• NHS bed closures under scrutiny as hospital reveals problem

    19th September 2014 | News | Claire
  • Plans to close community hospital beds in Devon have come under scrutiny less than 24 hours after the announcement.

    The North, East and West Devon Clinical Commissioning Group (NEW Devon CCG), which is £14m in debt, unveiled its bed closure programme at its annual general meeting on Wednesday.

    Yesterday, Devon County Council’s Health and Wellbeing Scrutiny Committee criticised the proposals and called for financial information to be released by NHS officials.

    The meeting heard that Axminster, Crediton and Ottery St Mary are to close beds at a time when the Royal Devon and Exeter Hospital said it was already running out of capacity.

    Ilfracombe, South Molton, Torrington, Bideford and Holsworthy could also lose beds while Sidmouth and Ottery St Mary are to see minor injury units replaced by urgent care centres.

    Campaigners have already criticised NHS proposals to get rid of beds from three cottage hospitals and potentially remove in-patient services at another five.

    The announcement comes as at least one major acute hospital was struggling with beds.

    As the move came under scrutiny yesterday, officials from the Royal Devon and Exeter Hospital told county councillors they were “running out of capacity” with 60 in-patients who didn’t need acute care and were blocking beds.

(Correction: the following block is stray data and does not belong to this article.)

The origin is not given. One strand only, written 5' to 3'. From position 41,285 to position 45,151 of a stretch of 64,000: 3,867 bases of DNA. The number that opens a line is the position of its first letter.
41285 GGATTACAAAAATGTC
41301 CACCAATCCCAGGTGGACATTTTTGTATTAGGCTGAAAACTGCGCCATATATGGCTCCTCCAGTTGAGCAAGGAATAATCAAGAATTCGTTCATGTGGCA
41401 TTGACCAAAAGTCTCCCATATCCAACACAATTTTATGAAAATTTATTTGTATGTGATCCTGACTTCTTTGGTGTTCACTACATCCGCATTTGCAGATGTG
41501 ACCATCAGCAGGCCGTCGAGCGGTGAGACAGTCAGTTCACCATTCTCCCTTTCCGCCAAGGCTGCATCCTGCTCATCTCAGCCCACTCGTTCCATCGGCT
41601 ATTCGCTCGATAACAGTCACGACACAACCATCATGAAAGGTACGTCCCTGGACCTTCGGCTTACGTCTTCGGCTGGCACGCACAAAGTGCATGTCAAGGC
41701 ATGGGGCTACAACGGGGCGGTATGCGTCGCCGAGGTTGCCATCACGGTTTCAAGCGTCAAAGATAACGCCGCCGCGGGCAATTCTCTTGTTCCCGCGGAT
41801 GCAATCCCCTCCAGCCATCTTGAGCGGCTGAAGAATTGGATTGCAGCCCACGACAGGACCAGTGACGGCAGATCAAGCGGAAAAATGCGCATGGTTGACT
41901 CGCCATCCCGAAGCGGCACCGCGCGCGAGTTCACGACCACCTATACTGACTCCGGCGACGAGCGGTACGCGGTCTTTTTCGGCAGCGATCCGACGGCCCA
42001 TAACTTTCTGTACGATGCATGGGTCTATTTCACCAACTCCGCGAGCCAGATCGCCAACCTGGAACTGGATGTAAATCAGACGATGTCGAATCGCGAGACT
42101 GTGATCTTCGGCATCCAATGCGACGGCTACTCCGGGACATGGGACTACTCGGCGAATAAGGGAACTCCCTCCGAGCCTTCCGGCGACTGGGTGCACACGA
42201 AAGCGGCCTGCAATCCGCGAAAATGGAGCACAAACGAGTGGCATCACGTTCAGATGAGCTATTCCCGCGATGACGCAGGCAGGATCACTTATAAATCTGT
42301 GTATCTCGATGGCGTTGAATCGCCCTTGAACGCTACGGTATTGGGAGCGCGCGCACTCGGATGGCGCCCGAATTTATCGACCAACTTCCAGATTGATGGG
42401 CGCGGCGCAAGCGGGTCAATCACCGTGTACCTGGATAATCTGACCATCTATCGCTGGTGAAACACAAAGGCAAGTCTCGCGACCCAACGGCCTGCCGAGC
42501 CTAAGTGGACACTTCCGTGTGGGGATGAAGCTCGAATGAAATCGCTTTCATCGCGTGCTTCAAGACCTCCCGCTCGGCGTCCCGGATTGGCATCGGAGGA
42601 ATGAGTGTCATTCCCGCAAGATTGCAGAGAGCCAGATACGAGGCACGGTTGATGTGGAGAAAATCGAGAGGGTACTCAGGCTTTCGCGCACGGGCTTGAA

Councillor Claire Wright, a member of the scrutiny committee, who is also bidding to become the MP for East Devon at the general election, told the Western Morning News: “The Royal Devon and Exeter appears to have a significant problem with discharging people from hospital and we have requested more information.

    “Common sense would suggest we need more community hospital beds not fewer but we need to see the details.”

    In launching a 12-week consultation before any decision is made, the NEW Devon CCG said around 22,000 people patients it treats would reach the age of 75 within the next seven years, increasing demand on current services.

    It said the proposed changes were not being made to save money in its £1.1bn annual budget, although it ended the last financial year with a £14.7m deficit.

    Dr David Jenner, a GP and chair of the CCG’s Eastern Locality, said the proposals would help make community health services are sustainable now and in the future.

    “The way community services are run at the moment simply won’t cope with this demand,” he added.

    “If not addressed quickly, we know that the number of over 65s admitted to hospital will rise by two per cent each year. The document we are launching today aims to address this.”

    Andrew Moulding, county councillor for Axminster, said there “had not been a two-way dialogue” prior to the publication of the plans.

    “GPs feel there is no substitute for 24-hour care – two have contacted me since the decision to vent their concerns and said there has been a lack of meaningful discussion,” he told the meeting at County Hall.

    “The consultation seemed to be a reporting mechanism for decisions already made – in other words a done deal.”

    The committee is set to meet in private with NHS officials prior to a second scrutiny meeting in November.